Dogs love doga because they are given 45 minutes to an hour of undivided attention from their human. When going to a yoga studio for yoga, there is also the car ride to and from the studio, which most dogs love! There is also the opportunity to meet new dogs and their humans. Humans love doga because of the unique bonding experience they share with their pet.

Whether an experienced yogi, or just a beginner, go ahead and give doga a chance! There is no right or wrong way to do doga as long as you and your dog are relaxed and calm while enjoying some good stretching!

Protect Your Pets with These Water Safety Tips

Protect Your Pets with These Water Safety Tips

There’s nothing better than cooling off in a pool, lake or the ocean on a hot day, particularly if you wear a fur coat year-round. Unfortunately, our pets aren’t aware of the dangers that water can pose. A few precautions can help you ensure that your pet enjoys the water safely this summer.

Can Your Pet Swim?

All dogs are not natural swimmers. Some dogs, and most cats, don’t even like the water. If you encourage your dog to enter the water without verifying swimming skills, you may need to perform an emergency rescue. Test your dog’s skills by following these steps:

  • Encourage your furry friend to step into a few inches of water in a lake or kiddie pool. If you try the test in a lake, use a leash so that your pet can be quickly reached if necessary.
  • Pay attention to your pet’s reaction. If it’s positive, add a few more inches to the pool or venture a little farther in the lake. Use treats or a clicker to encourage your furry friend to venture into deeper water. If your dog strongly dislikes the experience, try again on another day. Forcing him or her into the water may only create a fear of water.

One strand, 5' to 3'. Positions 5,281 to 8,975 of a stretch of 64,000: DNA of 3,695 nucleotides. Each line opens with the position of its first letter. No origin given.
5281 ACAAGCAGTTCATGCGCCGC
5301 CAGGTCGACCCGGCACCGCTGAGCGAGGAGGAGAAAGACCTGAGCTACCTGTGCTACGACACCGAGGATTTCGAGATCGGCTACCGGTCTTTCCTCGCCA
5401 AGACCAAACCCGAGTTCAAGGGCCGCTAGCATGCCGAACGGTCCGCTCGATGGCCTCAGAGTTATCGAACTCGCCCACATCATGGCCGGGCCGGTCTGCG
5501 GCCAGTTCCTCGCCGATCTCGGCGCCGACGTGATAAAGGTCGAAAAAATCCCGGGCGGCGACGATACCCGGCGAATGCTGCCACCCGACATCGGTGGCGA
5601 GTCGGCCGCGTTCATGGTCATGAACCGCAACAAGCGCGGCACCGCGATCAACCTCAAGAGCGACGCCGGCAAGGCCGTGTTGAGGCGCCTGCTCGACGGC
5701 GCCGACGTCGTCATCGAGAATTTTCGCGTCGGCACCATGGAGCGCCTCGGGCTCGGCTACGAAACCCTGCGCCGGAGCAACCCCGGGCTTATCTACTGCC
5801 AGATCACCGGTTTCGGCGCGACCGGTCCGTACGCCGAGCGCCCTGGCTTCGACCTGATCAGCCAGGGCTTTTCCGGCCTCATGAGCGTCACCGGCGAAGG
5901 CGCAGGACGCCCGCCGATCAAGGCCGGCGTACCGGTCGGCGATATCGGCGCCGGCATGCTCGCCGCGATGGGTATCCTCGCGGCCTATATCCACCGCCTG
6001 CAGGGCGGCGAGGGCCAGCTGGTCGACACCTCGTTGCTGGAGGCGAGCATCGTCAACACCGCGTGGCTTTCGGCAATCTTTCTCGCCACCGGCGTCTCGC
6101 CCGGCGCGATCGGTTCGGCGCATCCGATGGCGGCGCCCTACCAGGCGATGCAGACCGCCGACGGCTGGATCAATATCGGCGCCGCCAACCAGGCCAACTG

• Evaluate your pet’s swimming skills. If your dog seems comfortable, walk farther into the water until it’s deep enough for your pet to swim. Your dog will begin paddling with all four paws if he or she can swim. If your pet doesn’t automatically move the back paws, gently move them to demonstrate the proper technique. It’s a good idea to put a special pet life jacket on your pet before this step.
  • Even if your pet can swim, he or she may need a little instruction in making turns, rather than just swimming in a straight line. Keep your pet in a life jacket until you are confident that he or she has strong swimming skills.

Follow These Tips to Keep Your Pet Safe

If you live or play near the water, pet water safety is particularly important. Follow these tips to prevent accidents and injuries.

  • Use a fence around your pool. Fences keep pets and children from falling into the water when the pool is not in use.
  • Buy pool alarms that attach to your pets’ collars. If your dog or cat falls in the water, an alarm will sound in your home. Pool alarms are a good idea even if you have an indoor cat, since it only takes a second for a pet to slip through an open a door.
  • Keep a bowl of drinking water by your pool, and bring a supply of fresh water when you visit the beach or lake. Drinking chlorinated water or lake, river or ocean water can make your pet sick.
  • Always put a life jacket on your pet when you take him or her on a boat. If the boat capsizes, your pet may not be able to swim for a long period of time on his or her own.
  • Consider buying a pet water ramp for your pool or boat. These plastic ramps allow pets to easily enter and exit the water.
  • Give your pet a bath after swimming. Bathing removes chlorine that can irritate the skin and bacteria from lakes, rivers and the ocean that can make your pet sick if licked.

Surf Doggies: Teaching Your Dog to Surf is Easier Than You May Think

Want to enjoy your favorite beach activity with your pet? Try these tips.